Magic of Photography

Posted on April 6, 2012


I have to ask, Where is the magic of photography today? As a photographer, there are several of us who meet and several who critique one another’s work. One thing that comes up is the equipment that we use. I am one of those few people in the industry that looks at a camera as a tool. The same applies for lighting equipment. They are tools. With all the advances in technology, most people think the technology used to create the image is the most important thing – bigger and more expensive is always better. I can’t say this. My experiences tell me differently.

I conceeded in one of the forums when discussing this that most people have one camera, and that if you only have one camera, you probably want it to be the best you can get. But, I also mentioned that those same individuals take pictures with other cameras than the primary one they use. They are everywhere: your phone, computer, kids toys, etc. You can also buy cheap cameras, too, like a Holga or even disposable cameras. Why? It will keep the gear from dictating what you do. Using the latest and greatest also makes you lazy as a photographer. I know I can’t be the only person who is constantly fighting to turn off all the automation and automatic things you find on cameras today. Using other pieces of equipment makes sure that you don’t get complacent and let the equipment rule you.

So what should rule when we take an image? Only one thing: your feeling and emotions. It is when you capture that feeling and emotion that you have captured the moment. This requires us as photographers to think about what we are doing. Do we? I don’t know. This is why I fight automation with digital cameras (and if you have ever worked with me, you have seen me fight it). How many people “spray and pray” for an image, and then spend hours in Photoshop making the image work? Not me. I never spray and pray. How about those of us that chimp? I know I do this to some extent once in a while, usually while figuring out exposure when I forgot my light meter. How many of you can use a flash on your camera without the ETTL functionality? Yes, it can be done. I do it all the time.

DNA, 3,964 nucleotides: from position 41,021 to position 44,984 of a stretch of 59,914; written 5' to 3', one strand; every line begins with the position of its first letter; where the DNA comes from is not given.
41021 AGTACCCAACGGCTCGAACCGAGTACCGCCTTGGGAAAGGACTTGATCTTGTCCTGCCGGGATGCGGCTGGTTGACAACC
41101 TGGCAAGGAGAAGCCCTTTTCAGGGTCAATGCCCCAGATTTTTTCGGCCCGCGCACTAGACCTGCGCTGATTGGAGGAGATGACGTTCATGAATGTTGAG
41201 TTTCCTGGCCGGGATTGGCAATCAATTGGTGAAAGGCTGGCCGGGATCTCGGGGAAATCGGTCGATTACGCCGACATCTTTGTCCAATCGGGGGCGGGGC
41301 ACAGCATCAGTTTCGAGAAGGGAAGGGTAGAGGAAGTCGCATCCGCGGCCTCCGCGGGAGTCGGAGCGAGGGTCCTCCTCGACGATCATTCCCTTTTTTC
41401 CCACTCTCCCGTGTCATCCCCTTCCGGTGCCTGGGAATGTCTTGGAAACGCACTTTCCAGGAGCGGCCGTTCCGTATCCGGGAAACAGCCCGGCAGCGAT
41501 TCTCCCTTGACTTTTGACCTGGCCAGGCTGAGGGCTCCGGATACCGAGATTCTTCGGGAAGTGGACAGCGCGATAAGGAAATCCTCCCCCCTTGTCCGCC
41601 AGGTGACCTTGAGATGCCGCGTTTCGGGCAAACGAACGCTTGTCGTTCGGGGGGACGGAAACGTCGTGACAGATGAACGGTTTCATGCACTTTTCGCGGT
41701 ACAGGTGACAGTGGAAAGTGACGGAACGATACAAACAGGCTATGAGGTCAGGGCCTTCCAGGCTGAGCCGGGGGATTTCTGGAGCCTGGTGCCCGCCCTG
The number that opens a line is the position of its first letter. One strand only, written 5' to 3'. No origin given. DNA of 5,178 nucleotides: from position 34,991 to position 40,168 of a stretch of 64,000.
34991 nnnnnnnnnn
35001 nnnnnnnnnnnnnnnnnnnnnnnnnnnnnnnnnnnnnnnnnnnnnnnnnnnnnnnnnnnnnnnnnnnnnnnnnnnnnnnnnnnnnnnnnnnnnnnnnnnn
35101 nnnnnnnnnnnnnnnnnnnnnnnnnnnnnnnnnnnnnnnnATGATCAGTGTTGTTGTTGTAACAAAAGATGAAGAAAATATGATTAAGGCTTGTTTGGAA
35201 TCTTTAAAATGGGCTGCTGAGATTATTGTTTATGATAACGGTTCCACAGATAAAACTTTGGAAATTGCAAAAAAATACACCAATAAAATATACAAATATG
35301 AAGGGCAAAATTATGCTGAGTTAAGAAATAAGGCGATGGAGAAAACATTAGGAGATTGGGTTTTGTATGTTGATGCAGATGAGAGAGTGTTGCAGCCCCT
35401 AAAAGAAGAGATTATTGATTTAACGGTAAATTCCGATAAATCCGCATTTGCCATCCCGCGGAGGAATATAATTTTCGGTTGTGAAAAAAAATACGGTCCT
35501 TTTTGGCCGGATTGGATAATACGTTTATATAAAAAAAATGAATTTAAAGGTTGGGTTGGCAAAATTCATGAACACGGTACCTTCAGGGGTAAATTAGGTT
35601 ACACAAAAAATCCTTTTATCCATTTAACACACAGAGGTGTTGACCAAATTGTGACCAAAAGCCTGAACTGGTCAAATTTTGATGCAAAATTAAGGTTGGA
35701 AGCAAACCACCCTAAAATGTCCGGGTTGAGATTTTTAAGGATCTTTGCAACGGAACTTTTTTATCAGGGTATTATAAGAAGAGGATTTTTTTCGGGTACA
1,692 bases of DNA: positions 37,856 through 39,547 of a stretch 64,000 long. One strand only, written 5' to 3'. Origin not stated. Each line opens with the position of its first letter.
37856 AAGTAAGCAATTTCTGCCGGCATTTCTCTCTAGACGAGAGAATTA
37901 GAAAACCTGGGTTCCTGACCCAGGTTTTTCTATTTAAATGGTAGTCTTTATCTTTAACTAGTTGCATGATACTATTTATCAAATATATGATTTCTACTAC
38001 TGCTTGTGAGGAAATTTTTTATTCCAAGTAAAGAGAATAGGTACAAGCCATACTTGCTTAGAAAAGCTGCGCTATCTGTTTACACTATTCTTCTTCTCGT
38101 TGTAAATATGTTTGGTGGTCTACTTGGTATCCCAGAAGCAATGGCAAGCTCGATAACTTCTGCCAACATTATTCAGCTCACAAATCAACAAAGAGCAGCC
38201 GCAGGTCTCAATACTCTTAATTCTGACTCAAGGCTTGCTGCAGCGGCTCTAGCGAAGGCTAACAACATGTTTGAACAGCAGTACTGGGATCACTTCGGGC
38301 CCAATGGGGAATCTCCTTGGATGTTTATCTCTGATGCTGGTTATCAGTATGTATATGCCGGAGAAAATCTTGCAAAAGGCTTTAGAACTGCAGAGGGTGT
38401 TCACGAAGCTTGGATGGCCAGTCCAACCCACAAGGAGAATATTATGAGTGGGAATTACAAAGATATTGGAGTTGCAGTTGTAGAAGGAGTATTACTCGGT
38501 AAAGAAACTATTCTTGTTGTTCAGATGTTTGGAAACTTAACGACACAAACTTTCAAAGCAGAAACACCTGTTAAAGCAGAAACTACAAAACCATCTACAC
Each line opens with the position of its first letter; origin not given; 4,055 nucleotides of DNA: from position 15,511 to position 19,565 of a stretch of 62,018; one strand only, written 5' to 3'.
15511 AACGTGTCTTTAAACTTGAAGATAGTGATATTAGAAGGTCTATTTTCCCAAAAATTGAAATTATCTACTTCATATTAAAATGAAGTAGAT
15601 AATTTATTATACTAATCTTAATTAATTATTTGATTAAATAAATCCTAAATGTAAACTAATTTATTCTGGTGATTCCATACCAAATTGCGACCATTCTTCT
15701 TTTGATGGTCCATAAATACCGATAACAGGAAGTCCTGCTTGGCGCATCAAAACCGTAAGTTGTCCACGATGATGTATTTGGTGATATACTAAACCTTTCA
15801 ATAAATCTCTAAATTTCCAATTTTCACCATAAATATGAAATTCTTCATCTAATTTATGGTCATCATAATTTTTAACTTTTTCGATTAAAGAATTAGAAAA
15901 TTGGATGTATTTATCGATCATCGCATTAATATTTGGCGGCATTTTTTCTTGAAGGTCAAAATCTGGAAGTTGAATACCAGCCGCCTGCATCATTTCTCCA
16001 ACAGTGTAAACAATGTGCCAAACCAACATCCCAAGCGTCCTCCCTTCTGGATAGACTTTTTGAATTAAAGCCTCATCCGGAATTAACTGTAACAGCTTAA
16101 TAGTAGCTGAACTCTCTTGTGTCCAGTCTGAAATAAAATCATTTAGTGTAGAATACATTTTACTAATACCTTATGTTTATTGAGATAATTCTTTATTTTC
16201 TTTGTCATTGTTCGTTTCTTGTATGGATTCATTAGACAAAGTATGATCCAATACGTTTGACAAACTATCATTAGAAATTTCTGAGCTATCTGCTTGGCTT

Why am I harping on the automation? What did it do? First, if you are a photographer, you should be striving to create you own images. Automation takes the creative decisions away from you as a photographer, and makes them based on who knows what (I am sure there is a good reason for the way your manufacturer programmed your camera). But, is it what you want to do to create that image? Does it know what you are thinking? The odds are against it. This is where the magic comes in with images. You see something and know exactly what it needs to be. Don’t second guess the black box that automation creates. Instead, do what you know is what you want and create that masterful image. Don’t hope on hitting it or just getting it right. Know that you CAN get it right.

This should get you as a photographer to start doing things a little differently and think a little differently. Start by trying to use other tools to capture images. Be it a small point and shoot, your camera, your tablet, or even a disposable camera. Just go out and use some other tools. Also, try to eliminate some of the automation that you have in your camera – each time you use it, you give up control to capture your images. Put the magic back in for your viewers.

All information and images are ©2012 Don Krajewski on this post.

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Posted in: Photography